Welcome to Coastal Observer

Home
Photo galleries
Obituaries
Send a Letter
Classifieds
Local Events
Ad Specs
Subscribe

THIS WEEK'S TOP STORIES

Business: Growth of grocery stores is start of retail trend

By Charles Swenson
Coastal Observer

One is closing, but two more are on the way.

That trend is likely to continue as grocery stores compete for a share of the Pawleys Island market, and residents can expect other national retailers to follow, according to one economist.

“They’re not just building for today,” said Rob Salvino, research economist at Coastal Carolina University.

The Piggly Wiggly at Litchfield Market Village will close next week. It was among the stores the Charleston-based chain sold earlier this year to Bi-Lo. The building at Litchfield will undergo a three-month renovation and expansion and reopen as a Bi-Lo.

Meanwhile, work continues on Lowes Foods at Pawleys Market. It is scheduled to open in May.

Publix announced last month it will open a store at Pawleys Island Plaza in 2015. Added to the existing Food Lion and Fresh Market, that has many residents wondering how many grocery stores the area needs.

“In Pawleys Island in particular, the growth is so new one could argue the offerings haven’t kept up with the growing demand,” Salvino said. “Grocery stores have a simple model, a certain population in a certain radius.”

What put the area on the map for national retailers was the U.S. Census. South Carolina’s population grew over 15 percent in the 2010 census and Myrtle Beach was among the fastest growing areas in the state. Those are numbers that national firms look at, Salvino said.

And when they see an area like Pawleys Island, where the population grew 32 percent in the 2010 census, near an area like Myrtle Beach, the companies take notice.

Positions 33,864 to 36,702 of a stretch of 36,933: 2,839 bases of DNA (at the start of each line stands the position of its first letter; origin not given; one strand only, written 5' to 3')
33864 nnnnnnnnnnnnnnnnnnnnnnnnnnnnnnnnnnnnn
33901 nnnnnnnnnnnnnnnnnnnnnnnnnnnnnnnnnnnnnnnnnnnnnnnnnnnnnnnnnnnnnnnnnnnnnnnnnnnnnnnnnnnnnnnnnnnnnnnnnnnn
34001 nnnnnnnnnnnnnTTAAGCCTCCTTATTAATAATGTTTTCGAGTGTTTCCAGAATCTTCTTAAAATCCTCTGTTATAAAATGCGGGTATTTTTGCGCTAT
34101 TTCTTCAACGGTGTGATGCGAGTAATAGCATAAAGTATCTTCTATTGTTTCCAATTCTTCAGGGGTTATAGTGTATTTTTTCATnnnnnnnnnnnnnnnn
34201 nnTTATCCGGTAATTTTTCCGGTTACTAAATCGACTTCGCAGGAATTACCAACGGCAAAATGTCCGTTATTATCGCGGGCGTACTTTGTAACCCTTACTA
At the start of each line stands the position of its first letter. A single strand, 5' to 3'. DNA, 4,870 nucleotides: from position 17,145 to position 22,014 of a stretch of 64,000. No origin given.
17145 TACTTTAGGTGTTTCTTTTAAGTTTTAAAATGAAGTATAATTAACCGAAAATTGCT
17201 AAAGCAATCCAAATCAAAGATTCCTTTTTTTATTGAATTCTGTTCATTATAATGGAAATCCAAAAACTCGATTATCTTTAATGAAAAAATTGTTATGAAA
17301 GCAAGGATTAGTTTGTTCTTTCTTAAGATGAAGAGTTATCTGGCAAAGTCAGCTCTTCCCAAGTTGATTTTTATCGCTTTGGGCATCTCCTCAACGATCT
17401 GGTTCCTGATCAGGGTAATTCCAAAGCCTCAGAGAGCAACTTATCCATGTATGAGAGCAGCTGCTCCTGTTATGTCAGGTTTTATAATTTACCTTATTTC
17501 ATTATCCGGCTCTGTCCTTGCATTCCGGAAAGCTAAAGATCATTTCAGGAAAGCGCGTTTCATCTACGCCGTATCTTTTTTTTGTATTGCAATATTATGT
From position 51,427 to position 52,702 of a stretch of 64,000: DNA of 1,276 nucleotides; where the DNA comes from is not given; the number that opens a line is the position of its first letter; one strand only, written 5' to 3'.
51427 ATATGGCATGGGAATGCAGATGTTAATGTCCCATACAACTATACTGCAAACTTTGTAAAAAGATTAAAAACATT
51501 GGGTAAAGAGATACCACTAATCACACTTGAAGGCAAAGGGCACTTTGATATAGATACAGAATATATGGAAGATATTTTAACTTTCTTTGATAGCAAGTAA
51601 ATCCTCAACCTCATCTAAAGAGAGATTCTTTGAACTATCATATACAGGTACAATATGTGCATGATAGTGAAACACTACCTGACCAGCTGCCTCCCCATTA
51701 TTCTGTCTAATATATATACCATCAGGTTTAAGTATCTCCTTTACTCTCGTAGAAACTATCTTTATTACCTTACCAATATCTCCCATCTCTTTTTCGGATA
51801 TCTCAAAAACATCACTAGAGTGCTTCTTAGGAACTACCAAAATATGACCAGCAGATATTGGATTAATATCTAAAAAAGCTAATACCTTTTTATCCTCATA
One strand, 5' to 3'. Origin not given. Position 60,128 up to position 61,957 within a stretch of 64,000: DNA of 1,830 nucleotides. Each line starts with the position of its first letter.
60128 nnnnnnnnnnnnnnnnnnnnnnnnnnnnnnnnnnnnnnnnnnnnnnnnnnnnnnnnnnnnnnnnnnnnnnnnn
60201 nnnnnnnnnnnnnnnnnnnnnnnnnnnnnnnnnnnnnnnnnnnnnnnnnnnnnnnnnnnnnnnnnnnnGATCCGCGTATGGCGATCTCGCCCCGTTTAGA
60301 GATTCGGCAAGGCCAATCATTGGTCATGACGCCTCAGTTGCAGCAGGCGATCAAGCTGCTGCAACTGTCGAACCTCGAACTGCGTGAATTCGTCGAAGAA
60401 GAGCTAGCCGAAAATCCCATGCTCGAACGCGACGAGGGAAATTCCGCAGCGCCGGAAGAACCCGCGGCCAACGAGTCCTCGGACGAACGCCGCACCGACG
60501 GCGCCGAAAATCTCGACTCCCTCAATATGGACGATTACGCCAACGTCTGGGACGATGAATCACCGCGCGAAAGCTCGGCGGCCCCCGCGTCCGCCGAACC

“For example, Wal-Mart wanted to come in,” Salvino said.

The owners of Pawleys Island Plaza said Wal-Mart was initially interested in one of Neighborhood Market stores. A plan for the plaza submitted to Georgetown County last year called for a 120,000-square-foot retail building, that the developers said was for a Walmart store. It failed to get county approval to exceed the county’s limit of 60,000 square feet for buildings in the commercial corridor along Highway 17. The Publix will be 45,000 square feet.

Publix also plans a store in North Myrtle Beach. “Before, Pawleys Island might not have been identified with Myrtle Beach,” Salvino said. “National chains are going to start looking at Pawleys Island.”

“That was exactly my point with Wal-Mart,” said Pawleys Island Mayor Bill Otis. Even though the town limit doesn’t extend to Highway 17, the town was among the leaders of the opposition to the big-box Walmart store. The town believes that the county’s limit on commercial building size protects the character of the mainland’s small business community.

“If Georgetown County doesn’t hold the line, we’ll have Best Buy and everybody else lining up,” Otis said. “I made that point with the Lowe’s hardware store at the South Causeway.”

A 2005 request to the county to build a 168,000-square-foot Lowe’s Home Improvement Center led to the creation of the Don’t Box the Neck campaign, which helped defeat the plan and returned to fight the Walmart project. Lowes Foods, a separate company, first announced plans for a Pawleys Island store in 2008, but the cancelled them during the Great Recession. It’s now building a 45,000-square-foot store.

The store is on track, according to Boyd Johnson, the county planning director. “I was surprised by their schedule, but it looks like they’re going to make it.”

Bi-Lo wants to expand the soon-to-be-former Piggly Wiggly. The owners of Piggly Wiggly got county approval in 2007 to add 7,500 square feet to the 36,000-square-foot store that opened in 1998. The extra space was never built because the owners balked at a county requirement that it provide access between Litchfield Market Village and the adjacent Mingo commercial and residential development.

Johnson said he hasn’t heard from Bi-Lo and calls to the company’s headquarters in Jacksonville, Fla., were not returned.

Grocery stores are usually the first wave of national retailers because they sell staples, Salvino said.”It’s usually the most stable,” he said. “It’s a signal that there’s population there.”

[E-Mail Article To a Friend]


Buy Photo Reprints

ˆ€© 2013 Coastal Observer
Home | Photos | Obits | Classifieds | Local Events | Ad Specs | Subscribe